January 11, 2017
Instagram is currently testing video ads inside Stories, according to multiple sources including AdAge and Yahoo News.
“Instagram is testing them [mid-roll video ads] now with select publishers and content creators,” said an anonymous ad agency executive to AdAge in an interview.
Facebook alerted advertisers of the change this past Monday, warning them that they will see the option to serve their ads into their videos.
“There are advertiser controls that you can use to exclude ad delivery within specific content,” the message said to these advertisers.[bctt tweet=”#Instagram tests mid-roll video ads on stories.” username=””]
These Instagram mid-roll video ads seem to be inspired by Facebook’s tests of its own mid-roll video ads, a test that became public earlier this week. Facebook’s mid-roll ads will appear exclusively on videos that run for at least 90 seconds (videos running below that time are ineligible), and the ads will only appear after the viewer has seen at least 20 seconds of the video.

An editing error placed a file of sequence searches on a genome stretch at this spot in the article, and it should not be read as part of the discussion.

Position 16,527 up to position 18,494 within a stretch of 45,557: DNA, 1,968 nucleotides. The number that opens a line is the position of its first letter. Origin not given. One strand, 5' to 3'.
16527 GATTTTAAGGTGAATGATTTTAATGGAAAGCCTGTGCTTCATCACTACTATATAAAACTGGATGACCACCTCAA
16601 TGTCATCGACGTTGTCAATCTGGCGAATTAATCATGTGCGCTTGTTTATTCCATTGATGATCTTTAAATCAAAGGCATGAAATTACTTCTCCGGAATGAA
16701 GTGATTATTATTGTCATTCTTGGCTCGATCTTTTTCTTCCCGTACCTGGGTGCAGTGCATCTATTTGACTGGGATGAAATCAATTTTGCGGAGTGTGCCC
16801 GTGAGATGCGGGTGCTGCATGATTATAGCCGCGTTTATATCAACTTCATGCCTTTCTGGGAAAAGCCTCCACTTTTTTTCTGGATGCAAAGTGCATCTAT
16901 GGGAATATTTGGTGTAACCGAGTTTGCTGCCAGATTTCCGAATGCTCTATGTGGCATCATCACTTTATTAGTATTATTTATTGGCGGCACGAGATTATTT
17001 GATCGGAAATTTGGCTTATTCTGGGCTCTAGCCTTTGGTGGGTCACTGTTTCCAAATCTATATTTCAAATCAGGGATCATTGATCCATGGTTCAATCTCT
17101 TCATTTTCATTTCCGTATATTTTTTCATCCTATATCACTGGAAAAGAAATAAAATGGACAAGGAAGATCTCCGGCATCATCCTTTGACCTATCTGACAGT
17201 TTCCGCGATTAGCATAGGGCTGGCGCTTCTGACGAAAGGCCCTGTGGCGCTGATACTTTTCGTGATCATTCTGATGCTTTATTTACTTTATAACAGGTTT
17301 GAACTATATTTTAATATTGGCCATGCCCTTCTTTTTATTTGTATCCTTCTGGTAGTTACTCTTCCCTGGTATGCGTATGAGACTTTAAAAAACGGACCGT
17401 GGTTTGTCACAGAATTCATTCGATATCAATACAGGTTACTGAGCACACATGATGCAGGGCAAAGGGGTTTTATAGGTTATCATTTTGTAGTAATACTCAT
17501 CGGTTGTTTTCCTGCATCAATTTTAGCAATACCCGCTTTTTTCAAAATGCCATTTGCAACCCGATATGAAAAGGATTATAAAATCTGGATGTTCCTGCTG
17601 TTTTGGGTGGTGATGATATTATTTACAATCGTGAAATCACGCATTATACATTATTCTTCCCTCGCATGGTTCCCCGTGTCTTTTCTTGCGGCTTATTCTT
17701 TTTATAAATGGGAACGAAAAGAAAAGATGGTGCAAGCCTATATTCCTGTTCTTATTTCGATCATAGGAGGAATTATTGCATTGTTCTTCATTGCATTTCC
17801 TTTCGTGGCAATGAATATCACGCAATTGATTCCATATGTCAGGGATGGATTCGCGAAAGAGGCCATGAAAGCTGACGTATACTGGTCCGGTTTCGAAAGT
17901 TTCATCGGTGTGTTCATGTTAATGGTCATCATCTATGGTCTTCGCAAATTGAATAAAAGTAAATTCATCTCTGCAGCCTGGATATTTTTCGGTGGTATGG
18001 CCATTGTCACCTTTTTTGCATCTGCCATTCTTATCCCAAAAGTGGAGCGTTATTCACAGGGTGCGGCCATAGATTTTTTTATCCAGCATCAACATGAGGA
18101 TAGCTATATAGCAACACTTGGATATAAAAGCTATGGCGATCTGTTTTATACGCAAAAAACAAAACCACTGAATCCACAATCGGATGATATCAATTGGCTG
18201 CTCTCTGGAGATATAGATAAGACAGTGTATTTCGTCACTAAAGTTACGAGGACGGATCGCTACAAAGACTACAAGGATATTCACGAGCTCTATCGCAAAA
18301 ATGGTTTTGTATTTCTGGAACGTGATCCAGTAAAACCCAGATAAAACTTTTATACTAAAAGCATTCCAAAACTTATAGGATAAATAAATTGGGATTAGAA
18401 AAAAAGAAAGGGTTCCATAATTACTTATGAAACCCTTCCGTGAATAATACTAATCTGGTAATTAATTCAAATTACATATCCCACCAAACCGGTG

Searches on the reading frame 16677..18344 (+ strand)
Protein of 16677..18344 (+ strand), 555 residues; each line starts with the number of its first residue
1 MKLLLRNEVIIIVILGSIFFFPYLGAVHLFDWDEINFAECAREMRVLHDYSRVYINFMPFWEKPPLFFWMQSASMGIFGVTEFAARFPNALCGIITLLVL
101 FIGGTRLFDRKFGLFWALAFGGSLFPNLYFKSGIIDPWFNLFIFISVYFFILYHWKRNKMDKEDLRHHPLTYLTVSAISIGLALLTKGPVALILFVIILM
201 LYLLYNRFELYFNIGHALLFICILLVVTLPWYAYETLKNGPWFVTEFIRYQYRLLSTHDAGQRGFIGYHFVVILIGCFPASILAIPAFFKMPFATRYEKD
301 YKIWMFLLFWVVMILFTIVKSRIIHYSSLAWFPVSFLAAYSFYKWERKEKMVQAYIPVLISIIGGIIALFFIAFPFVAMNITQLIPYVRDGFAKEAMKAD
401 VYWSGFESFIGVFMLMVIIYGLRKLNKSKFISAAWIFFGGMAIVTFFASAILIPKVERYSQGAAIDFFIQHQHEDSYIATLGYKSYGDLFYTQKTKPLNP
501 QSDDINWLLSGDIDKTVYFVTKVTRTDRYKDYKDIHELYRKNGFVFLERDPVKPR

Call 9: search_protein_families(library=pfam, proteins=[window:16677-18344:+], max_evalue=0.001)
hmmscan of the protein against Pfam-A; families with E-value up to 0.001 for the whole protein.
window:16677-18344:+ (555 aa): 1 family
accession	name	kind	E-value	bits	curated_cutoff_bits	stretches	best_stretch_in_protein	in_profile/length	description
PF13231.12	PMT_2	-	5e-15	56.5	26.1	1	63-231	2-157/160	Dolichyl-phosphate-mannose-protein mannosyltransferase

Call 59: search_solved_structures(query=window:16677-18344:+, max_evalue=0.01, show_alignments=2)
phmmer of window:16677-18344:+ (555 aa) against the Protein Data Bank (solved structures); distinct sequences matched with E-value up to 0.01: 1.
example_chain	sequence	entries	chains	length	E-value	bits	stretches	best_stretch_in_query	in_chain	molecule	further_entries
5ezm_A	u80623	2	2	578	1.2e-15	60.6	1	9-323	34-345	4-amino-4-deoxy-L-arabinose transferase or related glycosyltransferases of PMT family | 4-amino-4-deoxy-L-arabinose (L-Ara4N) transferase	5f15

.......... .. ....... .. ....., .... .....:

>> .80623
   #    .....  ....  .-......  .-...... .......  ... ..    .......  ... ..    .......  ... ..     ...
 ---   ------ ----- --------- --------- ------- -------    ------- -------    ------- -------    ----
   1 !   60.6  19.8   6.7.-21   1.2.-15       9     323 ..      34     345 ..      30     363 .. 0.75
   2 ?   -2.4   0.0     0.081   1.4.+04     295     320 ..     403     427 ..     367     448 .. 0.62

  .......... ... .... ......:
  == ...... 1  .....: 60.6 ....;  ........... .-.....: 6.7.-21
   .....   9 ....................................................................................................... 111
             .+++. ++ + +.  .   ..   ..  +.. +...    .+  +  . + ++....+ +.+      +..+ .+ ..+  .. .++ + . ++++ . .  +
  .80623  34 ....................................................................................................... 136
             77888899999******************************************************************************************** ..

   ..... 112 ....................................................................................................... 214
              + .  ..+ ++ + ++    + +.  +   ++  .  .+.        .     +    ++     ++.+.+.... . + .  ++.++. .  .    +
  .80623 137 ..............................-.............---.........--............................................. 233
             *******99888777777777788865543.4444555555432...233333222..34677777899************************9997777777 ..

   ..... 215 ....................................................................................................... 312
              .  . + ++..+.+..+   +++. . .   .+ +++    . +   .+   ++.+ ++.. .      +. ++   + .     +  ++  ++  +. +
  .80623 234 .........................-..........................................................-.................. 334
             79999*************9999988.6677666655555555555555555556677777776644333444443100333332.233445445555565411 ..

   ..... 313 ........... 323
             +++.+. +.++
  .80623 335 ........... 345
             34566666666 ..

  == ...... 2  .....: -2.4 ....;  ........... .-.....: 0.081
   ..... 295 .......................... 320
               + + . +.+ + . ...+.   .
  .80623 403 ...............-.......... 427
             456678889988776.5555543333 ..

Facebook’s mid-roll ads are an effort to encourage publishers to run more videos on its platform and to capture the attention of its users who spent a total of 100 million hours viewing videos on Facebook last year. It is also an attempt to mollify certain publishers such as Buzzfeed who protested against the lack of revenue that their expensive videos generated. Much like Facebook, Instagram is likely testing their own mid-roll ads to generate revenue and to maintain the attention of its 600 million active users.
Currently, it is unclear whether Instagram will launch with mid-roll ads or sponsored stories. While mid-roll ads will appear in the middle of a video, Sponsored Stories, which sit among a library of stories, will be labeled as such (like a sponsored post on Facebook) for users to click.
It is also unclear in which videos these mid-roll ads will appear, an issue brands are currently anxious about. To ensure that brands’ ads will only appear on reputable videos, Facebook has been instructing publishers to tag videos under a category that summarizes its content. Then, it allows brands to choose which categories they want their ads to appear in. Facebook’s tagging tactic is expected to be done on Instagram’s mid-roll video ads.
Although Facebook will split the revenue from the mid-roll ads with publishers, it is unclear whether Instagram will do the same. There are currently no other details about Instagram’s mid-roll ads.
“We have said since day one that we expect to bring advertising and other business opportunities to Instagram Stories,” an Instagram spokeswoman said by email to AdAge. “I don’t have anything new to share on that right now.”
Only time will tell whether these mid-roll ads will meet success or a quick and unfortunate end.
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